The interface is a single-window affair, with a hideable navigation column to the left, and a back button at the top to exit the main areas. There’s a minimal number of icons, which are large and easy to read. They’re also displayed contextually (only when you need them).
Ninox lets you view your data and records in a number of ways: table view, a default form view, user-designed form views, charts, cards, Kanban (manufacturing schedule), Gantt (Project schedule), and as a pivot table.
Designing or modifying print views (reports) is largely a drag-and-drop, free-form affair, which makes the task quite easy. With form views, on the other hand, elements flow on a continuous track and automatically position themselves until you insert a “layout element” such as a line break or stretchable space.
Alas, with forms you may only drag one field at a time. This made recreating and moving the 58 fields in my imported database tedious at best. Print views allow bulk moves and deletes, though you can only format fields one at a time. In general, Ninox could use more bulk editing operations. A work in progress no doubt.
Ninox: Not perfect, no white fencing
Aside from the need for more bulk operations, I did note one issue. All my dates are in the format month/day/year, e.g 1/4/2022 or 1/4/22–January 4th 2022. They imported fine as you can select the format being used. Subsequently, however, pasting 1/4/2022 into a date field, it became Jan 22nd, 0004. Yes, the year 4 A.D.
That isn’t a huge deal, but it might bite some. Most of the time you’ll simply use Ninox’s handsome calendar-style date picker selector shown below. Note that this was an old record with the date already in place–my clock was not set wrong. It’s nice that it syncs.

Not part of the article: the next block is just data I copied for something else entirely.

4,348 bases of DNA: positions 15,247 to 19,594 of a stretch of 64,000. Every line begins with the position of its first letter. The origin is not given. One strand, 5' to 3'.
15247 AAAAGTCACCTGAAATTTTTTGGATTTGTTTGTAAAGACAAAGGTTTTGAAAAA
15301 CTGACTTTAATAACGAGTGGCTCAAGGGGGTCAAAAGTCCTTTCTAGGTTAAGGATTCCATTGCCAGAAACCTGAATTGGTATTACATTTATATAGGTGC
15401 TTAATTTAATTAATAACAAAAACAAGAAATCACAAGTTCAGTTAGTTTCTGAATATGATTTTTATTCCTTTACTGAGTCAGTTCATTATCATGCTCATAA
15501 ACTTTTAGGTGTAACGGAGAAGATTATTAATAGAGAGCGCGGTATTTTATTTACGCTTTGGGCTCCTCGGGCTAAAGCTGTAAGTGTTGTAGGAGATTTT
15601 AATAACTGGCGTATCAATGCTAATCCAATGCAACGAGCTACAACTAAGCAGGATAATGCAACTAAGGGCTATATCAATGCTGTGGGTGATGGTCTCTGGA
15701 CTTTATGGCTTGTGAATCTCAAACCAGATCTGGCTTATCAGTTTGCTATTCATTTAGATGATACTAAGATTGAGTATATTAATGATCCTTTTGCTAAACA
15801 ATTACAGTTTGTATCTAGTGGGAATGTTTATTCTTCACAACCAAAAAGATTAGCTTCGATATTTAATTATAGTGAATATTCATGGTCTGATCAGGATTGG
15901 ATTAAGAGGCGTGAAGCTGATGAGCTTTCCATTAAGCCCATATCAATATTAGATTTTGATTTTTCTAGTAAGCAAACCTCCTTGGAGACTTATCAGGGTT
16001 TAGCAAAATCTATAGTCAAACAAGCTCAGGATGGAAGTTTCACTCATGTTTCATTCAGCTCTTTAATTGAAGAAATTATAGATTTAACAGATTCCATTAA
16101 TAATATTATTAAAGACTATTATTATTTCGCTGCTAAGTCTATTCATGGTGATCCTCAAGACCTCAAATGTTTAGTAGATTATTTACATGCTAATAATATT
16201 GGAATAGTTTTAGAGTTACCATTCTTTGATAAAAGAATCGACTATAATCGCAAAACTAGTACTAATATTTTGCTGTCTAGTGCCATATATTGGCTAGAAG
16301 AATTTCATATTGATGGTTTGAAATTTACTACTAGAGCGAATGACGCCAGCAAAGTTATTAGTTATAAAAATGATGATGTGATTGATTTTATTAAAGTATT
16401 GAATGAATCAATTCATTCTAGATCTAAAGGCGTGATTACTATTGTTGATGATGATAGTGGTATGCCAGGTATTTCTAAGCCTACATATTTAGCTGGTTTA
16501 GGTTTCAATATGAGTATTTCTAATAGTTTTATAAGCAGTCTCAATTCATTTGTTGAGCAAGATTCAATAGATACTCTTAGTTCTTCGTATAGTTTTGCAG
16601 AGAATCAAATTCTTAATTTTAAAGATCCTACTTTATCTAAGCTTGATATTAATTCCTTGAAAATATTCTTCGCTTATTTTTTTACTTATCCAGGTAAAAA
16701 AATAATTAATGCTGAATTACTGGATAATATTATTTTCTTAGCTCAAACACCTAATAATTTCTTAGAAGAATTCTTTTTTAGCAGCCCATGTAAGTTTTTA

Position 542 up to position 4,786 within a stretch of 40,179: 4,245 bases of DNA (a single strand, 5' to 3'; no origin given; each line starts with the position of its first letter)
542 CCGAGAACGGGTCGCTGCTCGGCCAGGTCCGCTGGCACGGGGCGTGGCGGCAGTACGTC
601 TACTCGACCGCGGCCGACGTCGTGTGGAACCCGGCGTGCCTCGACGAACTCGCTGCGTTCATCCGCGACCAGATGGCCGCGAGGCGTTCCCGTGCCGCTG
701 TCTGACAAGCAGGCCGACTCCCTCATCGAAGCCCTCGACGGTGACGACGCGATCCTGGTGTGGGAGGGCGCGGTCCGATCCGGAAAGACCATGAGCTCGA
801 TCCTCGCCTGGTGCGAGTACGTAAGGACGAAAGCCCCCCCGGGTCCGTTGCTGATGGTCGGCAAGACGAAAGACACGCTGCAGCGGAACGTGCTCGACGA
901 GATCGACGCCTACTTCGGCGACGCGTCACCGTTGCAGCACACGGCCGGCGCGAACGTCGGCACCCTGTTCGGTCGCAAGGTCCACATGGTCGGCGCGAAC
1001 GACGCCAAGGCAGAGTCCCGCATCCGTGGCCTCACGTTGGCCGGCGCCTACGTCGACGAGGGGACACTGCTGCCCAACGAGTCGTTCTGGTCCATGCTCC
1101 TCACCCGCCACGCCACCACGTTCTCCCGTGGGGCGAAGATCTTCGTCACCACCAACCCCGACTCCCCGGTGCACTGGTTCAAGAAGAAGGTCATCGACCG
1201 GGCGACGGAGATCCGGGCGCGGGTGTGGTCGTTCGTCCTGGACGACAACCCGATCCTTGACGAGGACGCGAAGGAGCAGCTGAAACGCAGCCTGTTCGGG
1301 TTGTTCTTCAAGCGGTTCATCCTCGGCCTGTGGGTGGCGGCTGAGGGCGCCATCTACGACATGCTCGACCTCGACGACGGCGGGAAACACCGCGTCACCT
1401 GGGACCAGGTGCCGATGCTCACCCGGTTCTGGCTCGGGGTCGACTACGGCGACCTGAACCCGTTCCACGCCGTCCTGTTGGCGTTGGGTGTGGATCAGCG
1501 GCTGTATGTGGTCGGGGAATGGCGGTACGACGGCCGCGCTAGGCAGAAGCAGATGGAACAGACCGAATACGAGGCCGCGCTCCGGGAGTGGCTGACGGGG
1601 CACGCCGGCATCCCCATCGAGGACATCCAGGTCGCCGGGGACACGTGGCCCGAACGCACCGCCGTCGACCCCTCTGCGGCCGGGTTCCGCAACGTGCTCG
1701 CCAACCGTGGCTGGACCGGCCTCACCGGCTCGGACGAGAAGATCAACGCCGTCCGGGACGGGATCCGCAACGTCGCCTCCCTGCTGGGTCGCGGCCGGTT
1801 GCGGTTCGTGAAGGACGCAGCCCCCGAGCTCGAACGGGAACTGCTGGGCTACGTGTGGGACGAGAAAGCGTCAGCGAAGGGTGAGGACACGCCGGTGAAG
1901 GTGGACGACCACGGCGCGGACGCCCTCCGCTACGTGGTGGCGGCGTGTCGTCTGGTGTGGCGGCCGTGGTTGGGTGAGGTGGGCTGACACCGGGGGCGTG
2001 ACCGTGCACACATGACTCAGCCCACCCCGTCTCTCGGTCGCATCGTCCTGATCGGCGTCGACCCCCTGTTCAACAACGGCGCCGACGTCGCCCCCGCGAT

One other thing that bugged me: when you access one of the drop-down controls (yes/no, date picker, etc.), Ninox resets the tab counter/location (the tab key moves from field to field) to the first field in the form, forcing you to select the next field in the form with mouse or tab through all the fields again.
I must also stress that Ninox for Mac is an end-user only database. There’s no “white fencing” (a term I heard from Ninox), i.e., customizing the front end with company logos, etc. and hiding the Ninox branding. For the price, I don’t care, but I don’t develop database applications for others anymore.
I found Ninox extremely fast, especially compared to Access on Windows, which has recently become slothful when opening forms. Imports, scrolling, drag & drop, image loading were all very, very quick–like blink of an eye quick. Of course, I was only dealing with a thousand rather small records with no images, etc. most of the time. How well it scales I can’t tell you, but Ninox has enterprise customers, so that should be a good sign.
Making a rather complex and powerful database this easy to use and attractive is no mean feat. $35? Wow, even if it is a loss leader for the online version.
Ninox is my all-time favorite database–by far (if I don’t count Smart DB from the days of DOS). Even if recreating my forms was somewhat labor-intensive. I’ve kicked Access to the curb. ‘Nuff said.
Jon Jacobi is a musician, former x86/6800 programmer, and long-time computer enthusiast. He writes reviews on TVs, SSDs, dash cams, remote access software, Bluetooth speakers, and sundry other consumer-tech hardware and software.